The tragic death of seven-week old Isabella Diefenbach has prompted a central Queensland coroner to recommend tougher laws to ensure faults in rental homes are quickly repaired.
Isabella Diefenbach died in hospital in May 2010 after her father dropped her when his foot went through a piece of rotten wood at their rented home in Yeppoon, Queensland.
Isabella’s death led to an investigation by coroner Annette Hennessy. In the 60-page coroner’s report, Ms Hennessy outlined how the Diefenbachs had reported the rotten wood to the Queensland-based letting agents on at least four occasions prior to Isabella’s death.
It was a specific recommendation by Ms Hennessy that the current training program for property managers in real estate agencies be reviewed to ensure that the managers know how to conduct a satisfactory inspection of decks, verandas and stairs.
Stacey Holt, director of Real Estate Excellence Academy, believed the tragedy was a wake-up call to property managers and licensees.
“It is a tragedy that should never happen again,” she said. “Property managers need to be empowered by their licensees to make the right call in terms of safety.”
While Ms Holt admited that property managers cannot be expected to evaluate the structural integrity of a veranda, the coroner recommended mandatory inspections, by independent builders, of verandas and balconies that are more than 10 years old.
Ms Hennessy also suggested real estate agents change their practices to ensure termite and building inspection reports are read by the property manager and brought to the landlord’s attention in a timely fashion.
“There is a massive review needed in our industry, especially of safe practice,” Ms Holt said.
It was recommended by the coroner that systems should also be in place to ensure that proper inspections are conducted and accurate reports
and recommendations given to the landlords, which Ms Holt strongly agreed with.
“The first two steps every property manager and licensee should undertake are to ensure their routine inspections are kept up to date. Due to
human error and incorrect data entry it is not uncommon for inspections to be forgotten.
“Secondly, review the maintenance reports and deal with them promptly, especially to do with stairs and decks.”
Although the agent is acting on behalf of the landlord and usually cannot act without the authority of the owner to conduct repairs and inspections, it is very important that the real estate agent has competent and well-trained people in charge of property management.
The coroner also suggested that state laws should be amended to ensure mandatory inspections are undertaken on decks that were over 10 years old before a property was placed on the rental market, and that ongoing checks of decks were undertaken every three years thereafter.
Ms Hennessy suggested that wood rot be considered an emergency repair issue and a register be kept of all maintenance requests made by tenants.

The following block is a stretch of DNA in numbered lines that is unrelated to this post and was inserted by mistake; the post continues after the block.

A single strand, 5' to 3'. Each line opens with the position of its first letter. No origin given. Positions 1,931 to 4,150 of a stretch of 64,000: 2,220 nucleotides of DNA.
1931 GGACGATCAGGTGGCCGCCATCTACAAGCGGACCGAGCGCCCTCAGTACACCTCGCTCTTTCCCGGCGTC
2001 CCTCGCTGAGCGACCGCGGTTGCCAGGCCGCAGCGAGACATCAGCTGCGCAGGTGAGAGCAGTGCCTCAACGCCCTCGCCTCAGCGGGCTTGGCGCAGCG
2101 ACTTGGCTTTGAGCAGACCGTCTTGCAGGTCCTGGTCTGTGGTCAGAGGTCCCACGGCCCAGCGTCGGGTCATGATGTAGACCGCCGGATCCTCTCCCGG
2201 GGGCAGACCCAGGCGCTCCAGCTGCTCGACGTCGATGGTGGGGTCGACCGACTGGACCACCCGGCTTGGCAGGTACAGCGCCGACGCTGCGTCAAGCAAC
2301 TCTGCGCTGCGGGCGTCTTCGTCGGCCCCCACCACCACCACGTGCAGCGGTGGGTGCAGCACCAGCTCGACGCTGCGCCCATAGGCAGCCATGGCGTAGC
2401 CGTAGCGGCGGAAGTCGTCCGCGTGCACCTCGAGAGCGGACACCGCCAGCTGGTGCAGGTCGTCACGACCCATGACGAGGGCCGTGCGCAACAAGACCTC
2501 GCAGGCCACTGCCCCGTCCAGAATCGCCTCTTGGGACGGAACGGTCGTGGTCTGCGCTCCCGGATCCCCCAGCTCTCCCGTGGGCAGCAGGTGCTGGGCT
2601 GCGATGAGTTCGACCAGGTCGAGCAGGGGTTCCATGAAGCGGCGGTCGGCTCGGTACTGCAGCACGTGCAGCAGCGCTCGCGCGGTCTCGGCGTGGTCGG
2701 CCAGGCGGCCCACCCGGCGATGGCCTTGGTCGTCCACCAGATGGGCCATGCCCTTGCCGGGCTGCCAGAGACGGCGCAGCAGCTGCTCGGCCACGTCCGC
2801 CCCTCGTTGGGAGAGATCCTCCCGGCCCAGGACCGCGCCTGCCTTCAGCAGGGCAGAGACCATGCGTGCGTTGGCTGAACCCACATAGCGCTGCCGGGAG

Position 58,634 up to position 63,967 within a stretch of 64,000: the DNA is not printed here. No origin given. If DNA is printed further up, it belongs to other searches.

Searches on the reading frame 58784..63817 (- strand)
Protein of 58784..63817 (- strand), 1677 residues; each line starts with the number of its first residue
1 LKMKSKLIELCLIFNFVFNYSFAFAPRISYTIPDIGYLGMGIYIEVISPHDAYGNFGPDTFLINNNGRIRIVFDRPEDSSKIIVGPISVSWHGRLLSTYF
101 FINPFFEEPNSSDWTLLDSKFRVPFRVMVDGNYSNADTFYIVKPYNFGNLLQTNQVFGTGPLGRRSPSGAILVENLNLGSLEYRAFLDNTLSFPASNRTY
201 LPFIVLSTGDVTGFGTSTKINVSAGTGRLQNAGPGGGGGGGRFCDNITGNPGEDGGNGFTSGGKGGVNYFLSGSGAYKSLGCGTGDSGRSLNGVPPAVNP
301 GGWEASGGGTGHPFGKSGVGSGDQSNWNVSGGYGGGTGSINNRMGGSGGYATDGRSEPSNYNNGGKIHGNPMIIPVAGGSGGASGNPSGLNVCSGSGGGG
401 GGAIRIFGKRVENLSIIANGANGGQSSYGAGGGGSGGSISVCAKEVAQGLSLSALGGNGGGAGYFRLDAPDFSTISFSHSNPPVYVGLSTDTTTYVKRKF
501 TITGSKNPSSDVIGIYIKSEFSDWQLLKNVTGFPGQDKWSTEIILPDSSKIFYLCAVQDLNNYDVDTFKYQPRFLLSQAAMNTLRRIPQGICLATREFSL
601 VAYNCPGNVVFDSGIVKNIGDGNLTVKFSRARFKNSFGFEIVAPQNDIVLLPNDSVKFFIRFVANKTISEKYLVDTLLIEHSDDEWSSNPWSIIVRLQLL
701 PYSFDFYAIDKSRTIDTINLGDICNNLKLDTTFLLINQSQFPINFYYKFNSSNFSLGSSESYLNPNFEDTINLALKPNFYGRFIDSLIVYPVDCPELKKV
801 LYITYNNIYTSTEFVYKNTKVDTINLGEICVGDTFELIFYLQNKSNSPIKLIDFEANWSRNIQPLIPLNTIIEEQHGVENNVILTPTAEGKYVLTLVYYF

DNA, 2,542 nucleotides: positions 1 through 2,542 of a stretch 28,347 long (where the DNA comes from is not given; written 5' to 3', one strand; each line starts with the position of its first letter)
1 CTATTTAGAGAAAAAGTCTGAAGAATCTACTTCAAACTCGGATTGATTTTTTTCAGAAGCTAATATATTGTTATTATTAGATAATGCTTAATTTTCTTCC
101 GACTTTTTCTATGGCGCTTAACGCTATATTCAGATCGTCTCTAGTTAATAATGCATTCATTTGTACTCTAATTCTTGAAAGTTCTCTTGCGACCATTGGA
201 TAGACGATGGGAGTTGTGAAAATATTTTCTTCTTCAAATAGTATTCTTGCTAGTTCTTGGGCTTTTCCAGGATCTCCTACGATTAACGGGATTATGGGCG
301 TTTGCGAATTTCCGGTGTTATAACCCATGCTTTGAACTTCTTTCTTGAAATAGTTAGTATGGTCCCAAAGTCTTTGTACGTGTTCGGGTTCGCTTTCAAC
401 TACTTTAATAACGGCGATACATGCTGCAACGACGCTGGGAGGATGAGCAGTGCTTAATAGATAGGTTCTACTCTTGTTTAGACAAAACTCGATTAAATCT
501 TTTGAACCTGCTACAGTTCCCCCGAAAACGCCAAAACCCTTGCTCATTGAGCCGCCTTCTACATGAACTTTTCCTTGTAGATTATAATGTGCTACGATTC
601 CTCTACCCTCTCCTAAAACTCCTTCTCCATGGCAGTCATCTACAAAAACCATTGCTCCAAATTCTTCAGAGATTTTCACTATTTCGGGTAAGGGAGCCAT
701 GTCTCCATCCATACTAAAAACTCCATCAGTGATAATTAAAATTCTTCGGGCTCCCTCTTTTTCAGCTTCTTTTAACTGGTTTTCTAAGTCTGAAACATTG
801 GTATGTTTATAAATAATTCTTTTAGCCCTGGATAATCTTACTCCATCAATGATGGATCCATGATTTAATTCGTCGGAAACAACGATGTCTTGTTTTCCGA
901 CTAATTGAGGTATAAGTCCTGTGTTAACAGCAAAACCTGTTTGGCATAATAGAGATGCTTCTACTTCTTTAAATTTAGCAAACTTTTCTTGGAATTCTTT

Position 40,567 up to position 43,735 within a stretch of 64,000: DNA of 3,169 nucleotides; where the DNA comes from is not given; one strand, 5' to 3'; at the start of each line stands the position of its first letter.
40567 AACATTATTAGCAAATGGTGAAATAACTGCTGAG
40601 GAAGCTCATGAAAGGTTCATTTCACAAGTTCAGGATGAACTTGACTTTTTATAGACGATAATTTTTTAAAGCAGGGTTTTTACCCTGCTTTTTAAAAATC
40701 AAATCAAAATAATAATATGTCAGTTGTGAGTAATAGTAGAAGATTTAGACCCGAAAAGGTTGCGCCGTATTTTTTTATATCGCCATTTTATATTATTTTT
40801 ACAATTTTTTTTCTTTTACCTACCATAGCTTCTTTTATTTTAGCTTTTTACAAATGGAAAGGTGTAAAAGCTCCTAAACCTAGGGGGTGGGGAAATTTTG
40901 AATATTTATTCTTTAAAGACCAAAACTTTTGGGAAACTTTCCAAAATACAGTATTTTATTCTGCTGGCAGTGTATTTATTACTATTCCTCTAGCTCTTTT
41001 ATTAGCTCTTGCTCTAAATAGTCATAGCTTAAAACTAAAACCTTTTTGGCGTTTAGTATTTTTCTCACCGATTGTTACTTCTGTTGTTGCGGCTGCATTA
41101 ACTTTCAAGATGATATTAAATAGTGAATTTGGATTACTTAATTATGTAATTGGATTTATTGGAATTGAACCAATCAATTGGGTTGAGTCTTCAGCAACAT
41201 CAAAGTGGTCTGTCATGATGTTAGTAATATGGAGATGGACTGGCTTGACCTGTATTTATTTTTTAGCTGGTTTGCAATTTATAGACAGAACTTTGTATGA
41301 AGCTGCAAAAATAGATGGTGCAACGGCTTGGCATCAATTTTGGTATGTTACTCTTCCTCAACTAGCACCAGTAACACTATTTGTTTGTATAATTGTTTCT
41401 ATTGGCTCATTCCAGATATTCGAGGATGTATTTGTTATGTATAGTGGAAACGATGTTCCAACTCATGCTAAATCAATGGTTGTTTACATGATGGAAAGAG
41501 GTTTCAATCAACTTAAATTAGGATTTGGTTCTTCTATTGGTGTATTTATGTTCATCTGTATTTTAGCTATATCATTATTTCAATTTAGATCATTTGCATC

“If an owner wants to organise their own tradesman ... make it clear to them that the contractor needs to show written qualifications,” Ms Holt said.
“If the landlord is not willing to meet these requirements, then it should be the job of the property manager, with the unwavering support of the licensee, to forfeit that property.
“If they will not allow you to ensure the safety of your tenants then you don’t want them on your books.”
Ms Hennessy noted that various guidelines about the inspection and maintenance of decks had been developed in the wake of a deck collapse at Ascot in 2008, which killed one woman.
However she said these guidelines needed to be reviewed to include specific guidance about how to identify structural problems.
The coroner also recommended various industry stakeholders conduct awareness campaigns about safety standards and obligations, and suggested
estate agents improve the way complaints from tenants were reported, documented and resolved.
According to Josey Comerford, partner and senior property manager at Hugh Reilly Real Estate in Mackay, agents in the northern part of the state need to be especially vigilant in checking for rotten wood due to the region’s climate. However, this may require a professional eye.
“I took on a property a few years back that had been freshly painted.
“What the common eye couldn’t see was that underneath the paint was rotten wood,” she said, “so it is very important that building inspections are
done by qualified people.”
Ms Comerford believed the coroner’s recommendations were in a similar vein to regulations covering pool fencing or smoke alarms.
“Hopefully something like this will never happen again, but if the laws are implemented it will mean that a property manager will have to have a
separate database for every property with a verandah to ensure the deck is inspected by a qualified person and it will mean another thing an owner will have to pay for.”
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